Diplomatic privileges and immunities usually receive attention only when exceptions or abuses are reported in the news.
Starting with the evolution of diplomatic privileges and immunities and ending with the question of whether the Vienna Convention on Diplomatic Relations should be revisited in the Internet era, this course introduces participants to diplomatic law in general and diplomatic privileges and immunities in particular. Combining a theoretical introduction with practical exercises, participants will become familiar with current developments in the field of diplomatic privileges and immunities.
Programme detailsWhat will you learn?
- Explain the difference between the concepts of immunities, privileges and facilities, providing examples of each.
- Describe the legal basis of diplomatic privileges and immunities, including as it relates to individuals, states and representatives, diplomatic missions, and consular missions.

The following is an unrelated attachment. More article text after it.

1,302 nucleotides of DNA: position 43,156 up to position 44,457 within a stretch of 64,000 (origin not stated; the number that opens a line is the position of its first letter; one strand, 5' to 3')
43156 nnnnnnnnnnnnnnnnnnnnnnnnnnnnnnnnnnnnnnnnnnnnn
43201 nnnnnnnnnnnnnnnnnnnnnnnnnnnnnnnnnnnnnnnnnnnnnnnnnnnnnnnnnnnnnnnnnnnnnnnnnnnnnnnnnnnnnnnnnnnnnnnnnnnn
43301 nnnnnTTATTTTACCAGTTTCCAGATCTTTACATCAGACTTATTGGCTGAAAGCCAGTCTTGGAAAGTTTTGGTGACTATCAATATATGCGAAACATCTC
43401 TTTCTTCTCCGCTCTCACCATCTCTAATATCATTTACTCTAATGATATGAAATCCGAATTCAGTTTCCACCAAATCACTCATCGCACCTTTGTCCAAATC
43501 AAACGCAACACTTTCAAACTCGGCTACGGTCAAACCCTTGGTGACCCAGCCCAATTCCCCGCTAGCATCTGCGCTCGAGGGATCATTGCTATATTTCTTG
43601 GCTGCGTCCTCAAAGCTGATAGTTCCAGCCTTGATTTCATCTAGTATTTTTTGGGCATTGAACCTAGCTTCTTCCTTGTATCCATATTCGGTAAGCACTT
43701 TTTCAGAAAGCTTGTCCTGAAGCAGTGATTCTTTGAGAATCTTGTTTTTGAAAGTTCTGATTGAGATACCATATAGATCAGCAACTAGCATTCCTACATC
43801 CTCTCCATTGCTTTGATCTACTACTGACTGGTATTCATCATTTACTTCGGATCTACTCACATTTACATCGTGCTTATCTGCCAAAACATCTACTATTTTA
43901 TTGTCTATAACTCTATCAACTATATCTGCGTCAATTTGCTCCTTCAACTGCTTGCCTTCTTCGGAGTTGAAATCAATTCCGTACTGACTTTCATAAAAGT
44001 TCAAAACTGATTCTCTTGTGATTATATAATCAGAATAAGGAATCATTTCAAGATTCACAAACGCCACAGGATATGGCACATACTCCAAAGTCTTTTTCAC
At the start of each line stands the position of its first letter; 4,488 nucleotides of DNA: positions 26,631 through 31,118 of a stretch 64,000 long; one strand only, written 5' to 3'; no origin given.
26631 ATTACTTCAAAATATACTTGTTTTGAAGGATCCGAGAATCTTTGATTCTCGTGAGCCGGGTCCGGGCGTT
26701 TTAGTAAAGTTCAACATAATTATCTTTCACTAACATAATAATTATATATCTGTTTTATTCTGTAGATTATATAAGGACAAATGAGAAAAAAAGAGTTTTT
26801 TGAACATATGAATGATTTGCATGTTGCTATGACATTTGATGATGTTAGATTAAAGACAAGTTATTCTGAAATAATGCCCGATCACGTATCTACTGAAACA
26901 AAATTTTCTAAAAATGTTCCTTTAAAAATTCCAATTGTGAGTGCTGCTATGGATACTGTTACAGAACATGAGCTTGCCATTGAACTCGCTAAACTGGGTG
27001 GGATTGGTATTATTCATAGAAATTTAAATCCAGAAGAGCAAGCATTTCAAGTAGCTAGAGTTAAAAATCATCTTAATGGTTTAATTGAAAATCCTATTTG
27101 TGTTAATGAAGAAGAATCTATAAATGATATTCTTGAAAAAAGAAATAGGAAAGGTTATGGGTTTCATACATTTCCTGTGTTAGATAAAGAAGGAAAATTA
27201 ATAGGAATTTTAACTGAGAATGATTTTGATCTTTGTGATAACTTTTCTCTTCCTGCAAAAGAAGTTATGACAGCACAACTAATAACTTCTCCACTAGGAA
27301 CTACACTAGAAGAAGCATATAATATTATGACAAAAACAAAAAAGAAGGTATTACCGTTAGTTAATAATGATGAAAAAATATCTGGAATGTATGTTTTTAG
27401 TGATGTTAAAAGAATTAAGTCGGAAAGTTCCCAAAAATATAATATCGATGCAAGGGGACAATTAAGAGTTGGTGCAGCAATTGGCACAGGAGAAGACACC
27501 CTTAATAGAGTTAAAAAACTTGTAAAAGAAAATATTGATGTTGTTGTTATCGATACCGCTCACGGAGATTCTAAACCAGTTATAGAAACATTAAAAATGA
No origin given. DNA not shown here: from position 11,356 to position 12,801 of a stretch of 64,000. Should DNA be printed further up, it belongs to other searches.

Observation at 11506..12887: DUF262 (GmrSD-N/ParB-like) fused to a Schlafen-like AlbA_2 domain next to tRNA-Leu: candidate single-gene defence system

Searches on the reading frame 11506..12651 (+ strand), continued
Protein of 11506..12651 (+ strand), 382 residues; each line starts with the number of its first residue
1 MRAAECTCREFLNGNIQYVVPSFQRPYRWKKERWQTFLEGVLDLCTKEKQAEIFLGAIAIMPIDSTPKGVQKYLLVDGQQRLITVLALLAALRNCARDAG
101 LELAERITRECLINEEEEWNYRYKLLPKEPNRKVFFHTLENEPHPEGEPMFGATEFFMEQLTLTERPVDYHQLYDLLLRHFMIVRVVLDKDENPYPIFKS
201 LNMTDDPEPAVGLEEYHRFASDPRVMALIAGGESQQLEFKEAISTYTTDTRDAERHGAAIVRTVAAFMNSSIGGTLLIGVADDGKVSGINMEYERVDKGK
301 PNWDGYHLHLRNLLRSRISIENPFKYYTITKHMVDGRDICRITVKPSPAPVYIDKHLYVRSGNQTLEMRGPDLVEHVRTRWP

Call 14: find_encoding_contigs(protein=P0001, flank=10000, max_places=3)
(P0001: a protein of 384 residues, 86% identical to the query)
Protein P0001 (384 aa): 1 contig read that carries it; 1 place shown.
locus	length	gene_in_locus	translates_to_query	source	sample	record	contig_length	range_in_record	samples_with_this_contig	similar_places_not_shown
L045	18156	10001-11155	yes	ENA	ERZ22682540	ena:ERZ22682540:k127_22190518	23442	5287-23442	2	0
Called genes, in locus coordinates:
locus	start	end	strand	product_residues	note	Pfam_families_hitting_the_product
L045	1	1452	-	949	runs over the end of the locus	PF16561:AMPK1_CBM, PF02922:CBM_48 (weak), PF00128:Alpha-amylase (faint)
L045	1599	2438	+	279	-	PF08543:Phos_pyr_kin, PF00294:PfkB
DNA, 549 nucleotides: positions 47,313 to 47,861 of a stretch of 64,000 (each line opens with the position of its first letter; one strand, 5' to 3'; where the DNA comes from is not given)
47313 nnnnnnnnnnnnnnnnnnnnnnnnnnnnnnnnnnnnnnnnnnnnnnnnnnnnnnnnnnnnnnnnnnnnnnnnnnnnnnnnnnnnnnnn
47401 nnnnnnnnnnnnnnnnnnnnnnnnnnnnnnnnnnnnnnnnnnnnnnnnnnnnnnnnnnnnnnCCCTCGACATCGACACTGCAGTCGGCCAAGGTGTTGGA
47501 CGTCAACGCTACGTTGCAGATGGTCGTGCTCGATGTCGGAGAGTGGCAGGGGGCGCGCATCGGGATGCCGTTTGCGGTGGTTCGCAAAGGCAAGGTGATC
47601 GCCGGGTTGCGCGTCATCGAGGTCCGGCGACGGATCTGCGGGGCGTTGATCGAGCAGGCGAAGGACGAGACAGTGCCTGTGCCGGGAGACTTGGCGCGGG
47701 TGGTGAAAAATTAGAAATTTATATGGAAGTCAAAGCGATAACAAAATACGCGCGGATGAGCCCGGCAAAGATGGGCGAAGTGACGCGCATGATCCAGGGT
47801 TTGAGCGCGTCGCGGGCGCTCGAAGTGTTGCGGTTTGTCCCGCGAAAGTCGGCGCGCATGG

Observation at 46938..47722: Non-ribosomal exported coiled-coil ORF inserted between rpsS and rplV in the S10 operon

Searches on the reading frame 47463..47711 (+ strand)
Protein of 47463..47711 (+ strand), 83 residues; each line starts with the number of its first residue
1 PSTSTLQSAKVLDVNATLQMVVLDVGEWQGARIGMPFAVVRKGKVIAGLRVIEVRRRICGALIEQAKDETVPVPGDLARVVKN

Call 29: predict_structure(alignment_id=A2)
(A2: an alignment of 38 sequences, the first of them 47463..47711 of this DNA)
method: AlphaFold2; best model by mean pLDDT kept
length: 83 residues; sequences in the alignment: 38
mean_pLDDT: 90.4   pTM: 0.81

- Explain the theoretical justifications for privileges and immunities and how regulation has evolved.
- Describe the privileges and immunities of states and their representatives (including heads of states and governments, other ministers and officials, diplomatic missions and diplomatic agents).
- Compare and contrast the privileges and immunities of diplomatic missions and agents with those of consular missions and agents.
- Analyse cases of use and abuse of diplomatic privileges and immunities in the modern era, and taking these into account, argue in favour of, or against, revisions to the Vienna Convention on Diplomatic Relations.
- 1 week of course introduction and orientation to online learning
- 8 weeks of addressing the course topics one by one (see below for more details)
- 1 week for the final assignment and completing pending tasks